11:57:49 AM  

The committee recessed.

01:15:45 PM  

The committee came back to order.  Ms. Colin proceeded to discuss the Employee Retirement Plan Insurance Premium Tax Deduction. This deduction is claimed by insurance providers, but OSA inferred that the tax expenditure was likely intended to improve access to retirement plans and reduce costs of participating for employees. OSA suggests that the legislature may want to clarify whether coverage purchased by pass-through entities qualifies for the deduction, as opposed to only insurance coverage purchased by C corporations. The exclusion of pass-through entities is consistent with administration of the tax expenditure by the Division of Insurance in the Department of Regulatory Agencies. OSA also suggests that the legislature may want to reevaluate whether life insurance connected to a defined contribution retirement plan qualifies for the deduction. Colorado's deduction currently does not apply in these cases, but every other state with a similar tax expenditure makes it available to for life insurance provided through defined contribution plans as well.

01:33:13 PM  
Committee discussion ensued regarding the Employee Retirement Plan Insurance Premium Tax Deduction, including whether the deduction as presently constituted is meeting the policy objectives that OSA has inferred.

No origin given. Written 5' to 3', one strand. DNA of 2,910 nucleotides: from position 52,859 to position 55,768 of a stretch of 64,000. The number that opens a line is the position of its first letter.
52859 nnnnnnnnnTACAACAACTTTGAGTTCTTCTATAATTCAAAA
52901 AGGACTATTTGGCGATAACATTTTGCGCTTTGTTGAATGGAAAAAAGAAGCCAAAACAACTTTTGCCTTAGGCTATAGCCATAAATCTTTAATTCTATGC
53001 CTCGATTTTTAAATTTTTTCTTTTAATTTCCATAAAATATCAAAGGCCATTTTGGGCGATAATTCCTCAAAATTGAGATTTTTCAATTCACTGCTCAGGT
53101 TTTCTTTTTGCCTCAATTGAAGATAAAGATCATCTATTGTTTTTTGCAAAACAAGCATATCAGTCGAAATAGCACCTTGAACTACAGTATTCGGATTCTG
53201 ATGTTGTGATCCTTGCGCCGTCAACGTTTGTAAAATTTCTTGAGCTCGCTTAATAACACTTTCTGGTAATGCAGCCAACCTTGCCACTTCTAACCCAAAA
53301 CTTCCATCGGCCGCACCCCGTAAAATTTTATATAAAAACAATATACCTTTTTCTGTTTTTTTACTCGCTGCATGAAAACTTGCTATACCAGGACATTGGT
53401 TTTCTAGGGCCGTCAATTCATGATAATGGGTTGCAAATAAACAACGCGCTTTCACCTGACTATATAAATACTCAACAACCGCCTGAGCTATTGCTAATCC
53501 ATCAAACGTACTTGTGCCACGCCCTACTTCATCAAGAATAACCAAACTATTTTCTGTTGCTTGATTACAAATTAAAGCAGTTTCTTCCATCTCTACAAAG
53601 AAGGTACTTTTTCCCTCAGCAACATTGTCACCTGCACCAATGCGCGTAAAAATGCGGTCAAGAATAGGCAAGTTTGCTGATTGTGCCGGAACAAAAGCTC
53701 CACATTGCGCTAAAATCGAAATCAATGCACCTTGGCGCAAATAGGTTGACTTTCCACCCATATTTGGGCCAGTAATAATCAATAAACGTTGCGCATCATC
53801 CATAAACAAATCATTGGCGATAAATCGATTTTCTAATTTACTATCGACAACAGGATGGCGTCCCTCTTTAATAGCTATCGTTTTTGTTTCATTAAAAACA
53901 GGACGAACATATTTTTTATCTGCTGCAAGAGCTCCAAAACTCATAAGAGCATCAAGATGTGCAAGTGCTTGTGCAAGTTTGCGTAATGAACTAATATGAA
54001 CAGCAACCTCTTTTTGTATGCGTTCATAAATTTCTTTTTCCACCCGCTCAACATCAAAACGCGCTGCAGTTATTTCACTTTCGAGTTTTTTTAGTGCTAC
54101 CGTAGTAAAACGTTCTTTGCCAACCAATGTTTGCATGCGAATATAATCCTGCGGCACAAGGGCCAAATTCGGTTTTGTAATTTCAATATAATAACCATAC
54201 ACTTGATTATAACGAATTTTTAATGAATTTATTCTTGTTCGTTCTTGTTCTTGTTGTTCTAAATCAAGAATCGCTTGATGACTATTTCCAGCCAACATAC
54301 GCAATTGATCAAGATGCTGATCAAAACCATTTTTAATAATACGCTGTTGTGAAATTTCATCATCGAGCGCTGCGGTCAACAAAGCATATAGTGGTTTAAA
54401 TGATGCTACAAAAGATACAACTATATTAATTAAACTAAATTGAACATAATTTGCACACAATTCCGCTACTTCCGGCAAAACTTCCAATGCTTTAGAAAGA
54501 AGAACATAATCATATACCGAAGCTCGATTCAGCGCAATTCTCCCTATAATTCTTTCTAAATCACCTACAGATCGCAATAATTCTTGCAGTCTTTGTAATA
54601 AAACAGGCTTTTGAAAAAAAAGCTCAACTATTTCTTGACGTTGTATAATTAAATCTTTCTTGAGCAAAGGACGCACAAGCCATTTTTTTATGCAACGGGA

01:43:36 PM  
Ms. Colin proceeded to discuss the Excise Tax Credit for Unsalable Alcoholic Beverages. The credit is allowed to distributors of alcoholic beverages in an amount equal to the tax paid on alcoholic beverages later became unsalable due to their damage or destruction. OSA suggested that the General Assembly may wish to clarify whether or not the credit applies for alcohol that has become unsalable due to spoilage.
02:07:35 PM  
Ms. Colin proceeded to discuss the Colorado Net Operating Loss (NOL) Deduction for C Corporations. The NOL deduction allows C corporations to carry forward their net operating loss to future tax years when computing taxable income. The federal NOL deduction now allows an indefinite carry forward of a net operating loss, replacing the earlier 20 year limitation. Since Colorado's deduction is tied to the federal deduction, this change likely applies in Colorado as well. Additionally, there had been no limitation on the amount of the loss that could be deducted, but federal tax law changes limit the deduction to 80 percent of taxable income.

OSA suggested that the state legislature may want to consider either retaining the indefinite federal carry forward or establishing its own carry forward limitation. OSA also suggested that the state legislature may want to consider whether the state NOL deduction is capped, as the 80 percent cap in federal law may now apply in Colorado depending on how the law is interpreted.